Planning sessions

Review Jumping Mechanisms

Overview of jumping (from University of Bath, The Centre for Biomimetic and Natural Technologies; creators of Jollbot and Glumper, see below)

Leg Design and Jumping Technique for Humans, other Vertebrates and Insects

  • Thighs mass is about 20% in human and bushbabies, while lower legs and feet represents about 12%. In the locus, the femora are 14% of body mass, while the tibiae and tarsi are only 3%.
  • Weight: 70kg for humans, 0.3kg for bushbabies and 2g for the locust.
  • Leg segment 450mm for humans, 66mm for bushbabies, 25mm for locust.

Existing Jumping Robots:

    • 3kg
    • height (standing straight): .9m
    • jumping height: .5m


  • "Grillo" Mini Robot


1 = desirable*, but not a priority
2 = more desirable upgrade from most basic jumping/takeoff (and maybe helpful to jumping), but not necessarily necessary
5 = very probably going to be crucial to successful basic jumping/takeoff

*largely driven by what we want to build, so these are definitely up for discussion


Low relative mass of the foot (5) Energy lost = (mass of foot)/(total mass) x 100% (in [Alexander 1995] they say that thighs mass is about 20% in human and bushbabies, while lower legs and feet represents about 12%. In the locus, the femora are 14% of body mass, while the tibiae and tarsi are only 3%
Low overall mass of the jumping system (5) Ideally around 75g (absolute max of 100g, assuming the plane's mass is 400g -- any heavier and it won't fly)
Able to carry payload (1) A small camera would be awesome


Efficiently convert potential energy to kinetic energy (5) "frogbot" (see second generation robot in "Minimalist Jumping Robot for Celestial Exploration") achieves 70% efficiency using the six-bar mechanism
No slippage during jump (5) Minimized slippage contributes to efficiency
Able to vary the takeoff angle (4) (So we can manually change/preset launch angle)
Able to vary the point of application of the force (on the plane) (4) (without altering takeoff angle)
Active control of the energy/force release (2)  
Load and unload the mechanism (without jumping) (1)  
Store energy (5) If we assume 100% conversion efficiency, we need to store 5.08 to 13.14 joules of energy (see June 30th on Julia's blog for calculation details). At 70% efficiency (achieved by "frogbot"), this corresponds to 7.26 to 18.77 joules. Springs or possibly SMA are probably our best bet. Pneumatics require heavy compressors.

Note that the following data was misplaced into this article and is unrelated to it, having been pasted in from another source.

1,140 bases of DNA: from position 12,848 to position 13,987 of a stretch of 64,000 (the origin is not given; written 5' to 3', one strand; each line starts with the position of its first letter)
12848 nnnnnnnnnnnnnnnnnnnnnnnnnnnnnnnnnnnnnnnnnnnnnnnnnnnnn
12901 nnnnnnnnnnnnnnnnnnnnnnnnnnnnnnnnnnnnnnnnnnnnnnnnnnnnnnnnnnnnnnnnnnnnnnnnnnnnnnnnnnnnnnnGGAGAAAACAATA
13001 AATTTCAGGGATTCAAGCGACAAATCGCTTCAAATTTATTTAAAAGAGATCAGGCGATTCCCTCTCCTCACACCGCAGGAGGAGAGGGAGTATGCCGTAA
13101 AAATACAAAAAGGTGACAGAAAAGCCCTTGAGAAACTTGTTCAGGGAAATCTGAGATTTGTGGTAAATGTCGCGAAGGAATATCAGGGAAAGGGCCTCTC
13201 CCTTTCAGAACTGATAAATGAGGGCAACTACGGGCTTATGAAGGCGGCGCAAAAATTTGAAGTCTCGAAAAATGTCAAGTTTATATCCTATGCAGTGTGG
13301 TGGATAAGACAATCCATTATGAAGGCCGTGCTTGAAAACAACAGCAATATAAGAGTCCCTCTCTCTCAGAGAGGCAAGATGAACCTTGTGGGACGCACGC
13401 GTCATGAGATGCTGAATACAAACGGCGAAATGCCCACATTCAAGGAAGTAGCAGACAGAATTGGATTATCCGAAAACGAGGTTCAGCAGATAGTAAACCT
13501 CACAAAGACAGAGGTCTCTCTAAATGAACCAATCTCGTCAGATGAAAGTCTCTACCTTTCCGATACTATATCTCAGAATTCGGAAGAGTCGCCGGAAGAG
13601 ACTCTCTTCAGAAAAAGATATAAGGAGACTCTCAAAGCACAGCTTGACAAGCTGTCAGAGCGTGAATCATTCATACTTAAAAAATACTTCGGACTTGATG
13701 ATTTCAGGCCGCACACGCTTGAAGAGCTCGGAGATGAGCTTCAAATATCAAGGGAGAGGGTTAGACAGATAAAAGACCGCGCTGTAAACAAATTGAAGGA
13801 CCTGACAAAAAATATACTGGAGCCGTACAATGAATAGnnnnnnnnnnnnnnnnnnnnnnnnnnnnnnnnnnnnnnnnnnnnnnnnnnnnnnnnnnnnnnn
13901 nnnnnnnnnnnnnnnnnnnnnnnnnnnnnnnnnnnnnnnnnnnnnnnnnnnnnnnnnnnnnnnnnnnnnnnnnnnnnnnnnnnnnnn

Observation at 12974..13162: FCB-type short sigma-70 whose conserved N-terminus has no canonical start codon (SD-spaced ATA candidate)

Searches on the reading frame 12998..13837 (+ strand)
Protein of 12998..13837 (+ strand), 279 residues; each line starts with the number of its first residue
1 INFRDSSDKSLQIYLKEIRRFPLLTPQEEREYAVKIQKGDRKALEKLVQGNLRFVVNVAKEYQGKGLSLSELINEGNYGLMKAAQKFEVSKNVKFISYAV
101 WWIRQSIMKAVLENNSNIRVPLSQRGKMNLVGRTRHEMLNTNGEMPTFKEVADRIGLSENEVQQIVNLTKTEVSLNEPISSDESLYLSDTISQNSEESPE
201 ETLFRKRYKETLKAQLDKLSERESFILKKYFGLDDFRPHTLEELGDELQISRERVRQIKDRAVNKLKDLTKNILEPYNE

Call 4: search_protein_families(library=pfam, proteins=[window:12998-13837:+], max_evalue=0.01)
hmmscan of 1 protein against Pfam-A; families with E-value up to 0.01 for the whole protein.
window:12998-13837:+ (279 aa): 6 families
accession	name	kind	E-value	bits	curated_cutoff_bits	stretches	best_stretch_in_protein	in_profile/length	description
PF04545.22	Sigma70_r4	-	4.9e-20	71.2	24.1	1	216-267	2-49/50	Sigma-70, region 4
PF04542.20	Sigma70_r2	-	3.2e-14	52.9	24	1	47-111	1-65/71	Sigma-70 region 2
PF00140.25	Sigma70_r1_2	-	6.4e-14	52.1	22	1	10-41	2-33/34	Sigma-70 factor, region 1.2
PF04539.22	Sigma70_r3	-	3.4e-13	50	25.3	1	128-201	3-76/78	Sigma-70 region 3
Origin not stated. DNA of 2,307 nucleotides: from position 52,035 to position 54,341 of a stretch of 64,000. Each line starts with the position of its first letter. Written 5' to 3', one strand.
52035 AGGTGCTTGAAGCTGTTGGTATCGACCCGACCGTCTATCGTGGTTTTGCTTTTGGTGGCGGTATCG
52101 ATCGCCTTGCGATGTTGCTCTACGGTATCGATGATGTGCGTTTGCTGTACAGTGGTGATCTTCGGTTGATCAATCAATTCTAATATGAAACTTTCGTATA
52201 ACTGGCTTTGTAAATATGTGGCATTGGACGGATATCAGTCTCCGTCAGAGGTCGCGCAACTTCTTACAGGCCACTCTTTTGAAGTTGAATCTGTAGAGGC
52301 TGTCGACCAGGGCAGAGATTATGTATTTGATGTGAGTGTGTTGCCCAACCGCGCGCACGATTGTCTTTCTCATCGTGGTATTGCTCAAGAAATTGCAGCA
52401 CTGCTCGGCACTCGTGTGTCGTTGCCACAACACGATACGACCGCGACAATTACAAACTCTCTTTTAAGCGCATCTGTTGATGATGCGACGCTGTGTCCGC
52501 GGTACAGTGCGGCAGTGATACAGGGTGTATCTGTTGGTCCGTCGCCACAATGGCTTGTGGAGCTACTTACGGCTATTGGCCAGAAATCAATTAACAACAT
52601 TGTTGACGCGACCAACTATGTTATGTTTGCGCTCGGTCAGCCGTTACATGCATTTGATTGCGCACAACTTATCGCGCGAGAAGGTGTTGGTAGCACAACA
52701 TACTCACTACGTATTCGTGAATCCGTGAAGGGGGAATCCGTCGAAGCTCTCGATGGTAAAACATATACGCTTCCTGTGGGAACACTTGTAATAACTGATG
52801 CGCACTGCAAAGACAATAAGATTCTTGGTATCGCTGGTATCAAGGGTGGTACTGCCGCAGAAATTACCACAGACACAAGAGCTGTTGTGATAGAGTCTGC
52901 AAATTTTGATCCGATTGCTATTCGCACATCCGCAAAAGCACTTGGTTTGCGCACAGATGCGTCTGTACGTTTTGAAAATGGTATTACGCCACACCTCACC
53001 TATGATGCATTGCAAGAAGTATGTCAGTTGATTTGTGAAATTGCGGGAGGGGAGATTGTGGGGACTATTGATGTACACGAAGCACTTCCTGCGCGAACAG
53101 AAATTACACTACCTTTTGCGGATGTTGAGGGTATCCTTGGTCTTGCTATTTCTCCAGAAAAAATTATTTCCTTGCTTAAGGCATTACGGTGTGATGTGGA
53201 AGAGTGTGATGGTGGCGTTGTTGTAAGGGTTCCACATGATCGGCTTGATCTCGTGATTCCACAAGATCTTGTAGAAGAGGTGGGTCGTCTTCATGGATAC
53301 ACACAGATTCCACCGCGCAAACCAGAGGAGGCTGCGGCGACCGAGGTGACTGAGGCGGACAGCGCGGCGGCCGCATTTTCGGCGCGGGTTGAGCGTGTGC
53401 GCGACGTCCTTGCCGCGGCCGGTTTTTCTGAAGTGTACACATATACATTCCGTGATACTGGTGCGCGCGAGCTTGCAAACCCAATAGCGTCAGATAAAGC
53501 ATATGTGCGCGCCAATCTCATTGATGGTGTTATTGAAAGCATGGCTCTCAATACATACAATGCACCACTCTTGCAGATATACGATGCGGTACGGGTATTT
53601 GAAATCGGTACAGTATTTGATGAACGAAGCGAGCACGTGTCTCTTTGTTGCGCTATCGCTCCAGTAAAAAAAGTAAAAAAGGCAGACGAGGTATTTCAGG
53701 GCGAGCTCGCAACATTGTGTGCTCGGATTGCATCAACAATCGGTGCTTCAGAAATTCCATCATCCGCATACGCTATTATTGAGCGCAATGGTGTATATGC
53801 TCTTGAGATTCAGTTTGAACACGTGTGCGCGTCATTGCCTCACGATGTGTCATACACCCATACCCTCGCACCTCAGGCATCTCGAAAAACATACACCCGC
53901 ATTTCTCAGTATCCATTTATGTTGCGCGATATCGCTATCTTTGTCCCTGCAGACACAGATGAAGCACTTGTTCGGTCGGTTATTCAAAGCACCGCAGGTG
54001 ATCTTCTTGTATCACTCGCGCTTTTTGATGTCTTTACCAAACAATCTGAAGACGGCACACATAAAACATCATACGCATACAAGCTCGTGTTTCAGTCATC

Minimize airplane drag during takeoff (3) Drag force becomes more significant than the force of gravity at velocities just under 4 m/s
Minimize roll and yaw motion during jumping (4)  
Perform multiple jumps (5)  
Quickly loads the mechanism (3) <30seconds
Control the area traversed by the airplane during takeoff (clear off obstacles) (1)  


Low drag of the mechanism during flight (4)  
Collapsable during flight (4)  
Ability to perform acrobatics (1) similar to above function (collapsable during flight)


Able to land and favor takeoff (4)  
Load the jumping mechanism on landing (3) (at least absorb landing impact -- maybe for perching...)


Reducing redundancy (3) (minimize mass!)
Aesthetics / cool factor (4)  
Other capabilities (mobility on the ground, perching, etc) (2)  


Being able to takeoff from various surface type (soft, hard, smooth, rough, uneven, grass, etc) (1)  
Land and takeoff from incline surfaces (1) related to ability to change takeoff angle -- see "Jump" table above


Jumping Mechanism Brainstorm (July 2, 2010)

  • Rotate, collapse the wing
  • Slingshot (peg in the ground and back up)
  • Lift up and then flap down as you jump
  • Lift the plane up (tilt up) and drop to gain speed
  • Climp up something and then jump down
  • SMA wires pushing underneat the plane (soft while flying)
  • Piston
  • 4 bar linkage
  • 5-6 bar linkage
  • Whegs with extendable legs (to increase height)
  • Load the wheel backward and then take off (short runway)
  • Roll and then jump (eccentric wheel)
  • Multiple hops (resonant frequency), with whegs
  • Lazy-tongs
  • Cricket leg
  • Party thing (blow air into flat, curled paper tube and it unrolls into a cylindrical tube)
  • Use wing/tail as the spring/lever
  • Foldable structure to lift the plane

Energy Storage

  • Curve carbon fiber spring
  • Cam-loaded spring
  • Compression spring
  • Bi-stable mechanism (snap-fast) with a spring in series
  • Wait for the wind/reorient to face the wind
  • Store compressed air in the wing
  • Balloon (conical shape)


  • SMA (power-dense, fast)
  • Use main motor for flight and for jumping
  • Explosion
  • Rocket engine
  • Inflate a balloon underneat
  • Hot air balloon to lift you up
  • Piezo to load spring (ratchet)
  • Small electric motor

Preliminary Design

Detailed design/Fabrication/Prototype

Release Mechanism

Design Requirements:
  • Release while in tention
  • Quick release
  • No premature trigger (locking)


Pelican Hook


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